1. History and evolution of calcium biochemistry
  2. Ca2+ homeostasis, channels and pumps
  3. TRP channels and methods for their electrophysiological detection
  4. TRP channels on the eye surface: Relevant for the clinic? TRP channels and covid-19
  5. Experimental ophthalmology and daily clinic
  6. Scientific practice in general and in electrophysiology, virtual lab tour if required

The journal club will be scheduled after the lecture (ca. 20 min. presentations and discussions)


Short and long essay questions about the content of the lecture can be prepared for grading if applicable.
Presentations for Journal Club is scheduled



  • B. Nilius and G. Owsianik. Transient receptor potential channelopathies. Pflugers Arch 460 (2):437-450, 2010.
  • Veldhuis, N.A., Poole, D.P., Grace, M., McIntyre, P., and Bunnett, N.W. (2015). The G protein-coupled receptor-transient receptor potential channel axis: molecular insights for targeting disorders of sensation and inflammation. Pharmacol Rev 67(1), 36-73.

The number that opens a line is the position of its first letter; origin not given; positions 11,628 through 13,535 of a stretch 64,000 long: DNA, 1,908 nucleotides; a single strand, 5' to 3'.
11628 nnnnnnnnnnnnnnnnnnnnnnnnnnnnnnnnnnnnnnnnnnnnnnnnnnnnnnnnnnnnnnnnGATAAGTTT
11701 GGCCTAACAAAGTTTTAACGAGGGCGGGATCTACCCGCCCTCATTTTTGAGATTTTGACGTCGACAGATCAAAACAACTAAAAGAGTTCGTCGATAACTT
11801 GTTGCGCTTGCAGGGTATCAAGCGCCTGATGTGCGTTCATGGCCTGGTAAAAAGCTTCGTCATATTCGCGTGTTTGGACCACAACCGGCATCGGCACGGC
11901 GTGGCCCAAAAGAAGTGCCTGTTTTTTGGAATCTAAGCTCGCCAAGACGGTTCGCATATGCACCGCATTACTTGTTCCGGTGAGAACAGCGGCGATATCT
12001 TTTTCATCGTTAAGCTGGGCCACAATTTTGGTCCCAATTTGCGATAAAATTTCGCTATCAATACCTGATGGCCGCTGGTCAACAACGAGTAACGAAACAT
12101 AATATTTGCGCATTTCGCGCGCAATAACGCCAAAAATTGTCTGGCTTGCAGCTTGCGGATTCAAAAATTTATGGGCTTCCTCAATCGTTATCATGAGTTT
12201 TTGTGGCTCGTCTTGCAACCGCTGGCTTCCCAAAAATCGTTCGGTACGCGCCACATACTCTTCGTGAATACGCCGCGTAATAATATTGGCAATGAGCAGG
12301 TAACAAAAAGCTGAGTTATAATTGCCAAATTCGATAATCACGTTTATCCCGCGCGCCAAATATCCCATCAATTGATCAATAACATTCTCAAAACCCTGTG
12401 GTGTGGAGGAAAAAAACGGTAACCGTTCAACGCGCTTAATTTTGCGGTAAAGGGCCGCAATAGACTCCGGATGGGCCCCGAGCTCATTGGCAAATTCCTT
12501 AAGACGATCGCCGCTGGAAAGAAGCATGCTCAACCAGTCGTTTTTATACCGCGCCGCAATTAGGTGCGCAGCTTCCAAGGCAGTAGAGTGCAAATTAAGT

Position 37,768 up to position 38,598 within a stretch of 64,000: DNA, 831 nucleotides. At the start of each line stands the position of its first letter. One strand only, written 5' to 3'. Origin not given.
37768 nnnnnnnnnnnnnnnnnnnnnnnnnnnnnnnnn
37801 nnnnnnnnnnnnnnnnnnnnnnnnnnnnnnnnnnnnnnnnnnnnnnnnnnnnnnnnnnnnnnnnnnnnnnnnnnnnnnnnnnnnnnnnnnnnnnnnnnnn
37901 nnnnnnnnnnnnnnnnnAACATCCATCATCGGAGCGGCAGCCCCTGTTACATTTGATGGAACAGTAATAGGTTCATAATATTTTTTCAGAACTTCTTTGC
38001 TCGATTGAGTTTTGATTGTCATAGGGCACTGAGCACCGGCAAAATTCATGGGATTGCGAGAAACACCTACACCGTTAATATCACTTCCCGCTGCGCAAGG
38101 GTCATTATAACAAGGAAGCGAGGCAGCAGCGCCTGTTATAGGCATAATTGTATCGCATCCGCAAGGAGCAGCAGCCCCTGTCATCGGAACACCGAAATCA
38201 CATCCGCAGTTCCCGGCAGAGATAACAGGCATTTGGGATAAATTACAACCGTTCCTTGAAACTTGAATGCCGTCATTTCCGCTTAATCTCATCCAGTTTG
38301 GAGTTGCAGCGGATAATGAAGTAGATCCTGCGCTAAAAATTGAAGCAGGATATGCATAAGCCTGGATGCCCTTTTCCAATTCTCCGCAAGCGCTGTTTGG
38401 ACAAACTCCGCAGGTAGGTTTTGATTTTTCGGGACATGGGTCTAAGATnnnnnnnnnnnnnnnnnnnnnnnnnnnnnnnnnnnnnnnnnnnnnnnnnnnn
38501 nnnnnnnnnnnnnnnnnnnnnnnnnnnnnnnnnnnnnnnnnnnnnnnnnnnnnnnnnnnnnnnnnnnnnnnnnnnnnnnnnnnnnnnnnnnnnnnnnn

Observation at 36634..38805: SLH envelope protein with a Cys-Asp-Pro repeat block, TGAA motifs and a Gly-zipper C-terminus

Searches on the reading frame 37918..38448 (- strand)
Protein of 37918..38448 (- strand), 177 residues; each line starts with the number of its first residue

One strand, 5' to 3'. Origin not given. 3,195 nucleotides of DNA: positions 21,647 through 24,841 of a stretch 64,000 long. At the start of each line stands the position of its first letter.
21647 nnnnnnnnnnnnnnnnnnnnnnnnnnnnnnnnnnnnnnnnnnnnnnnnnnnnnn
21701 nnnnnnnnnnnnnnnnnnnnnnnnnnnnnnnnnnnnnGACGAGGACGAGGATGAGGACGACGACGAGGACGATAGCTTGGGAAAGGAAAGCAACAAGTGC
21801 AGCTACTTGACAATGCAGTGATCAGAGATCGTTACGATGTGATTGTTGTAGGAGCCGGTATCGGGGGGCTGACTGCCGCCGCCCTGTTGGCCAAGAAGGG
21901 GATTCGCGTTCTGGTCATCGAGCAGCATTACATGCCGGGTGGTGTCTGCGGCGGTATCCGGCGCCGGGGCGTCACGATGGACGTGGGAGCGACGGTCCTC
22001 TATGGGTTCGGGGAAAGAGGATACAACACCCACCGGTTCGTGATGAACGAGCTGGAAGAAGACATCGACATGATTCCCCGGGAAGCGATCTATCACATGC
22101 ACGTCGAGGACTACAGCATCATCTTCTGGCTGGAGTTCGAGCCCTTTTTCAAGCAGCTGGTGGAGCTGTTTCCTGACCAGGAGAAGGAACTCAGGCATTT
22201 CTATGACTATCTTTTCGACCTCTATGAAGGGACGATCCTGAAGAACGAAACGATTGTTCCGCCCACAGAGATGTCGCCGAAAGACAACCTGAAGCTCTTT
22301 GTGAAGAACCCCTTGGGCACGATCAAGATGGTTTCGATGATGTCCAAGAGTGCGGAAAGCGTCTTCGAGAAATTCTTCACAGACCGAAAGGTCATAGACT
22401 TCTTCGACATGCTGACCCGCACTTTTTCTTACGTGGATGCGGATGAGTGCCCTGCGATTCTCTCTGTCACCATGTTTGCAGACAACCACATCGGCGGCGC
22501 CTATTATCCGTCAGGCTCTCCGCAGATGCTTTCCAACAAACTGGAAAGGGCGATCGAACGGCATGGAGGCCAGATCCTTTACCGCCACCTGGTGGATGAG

• S. Mergler and U. Pleyer. The human corneal endothelium: New insights into electrophysiology and ion channels. Prog.Retin.Eye Res. 26 (4):359-378, 2007.
  • Mergler, S., Reinach P.S., et al. (2014). "Temperature-sensitive transient receptor potential channels in corneal tissue layers and cells." Ophthalmic Res 52(3): 151-159.
  • Reinach, P. S., Mergler S., et al. (2015). "Polymodal roles of transient receptor potential channels in the control of ocular function." Eye Vis (Lond) 2(1): 5.
  • Reinach, P. S., Mergler S., et al. (2016). "Ocular transient receptor potential channel function in health and disease." BMC Ophthalmology BMC Ophthalmol 15 Suppl 1: 153.
  • Khajavi, N., Mergler S., et al. (2017). "3-Iodothyronamine, a Novel Endogenous Modulator of Transient Receptor Potential Melastatin 8?" Front Endocrinol (Lausanne) 8: 198.


  • Pamir, E., et al. (2008). "Planar patch-clamp force microscopy on living cells." Ultramicroscopy 108(6): 552-557.
  • A. Bruggemann, S. Stoelzle, M. George, J. C. Behrends, and N. Fertig. Microchip technology for automated and parallel patch-clamp recording. Small 2 (7):840-846, 2006.
  • Milligan, C. J., et al. (2009). "Robotic multiwell planar patch-clamp for native and primary mammalian cells." Nature Protocols 4(2): 244-255.

Original papers (some suggestions):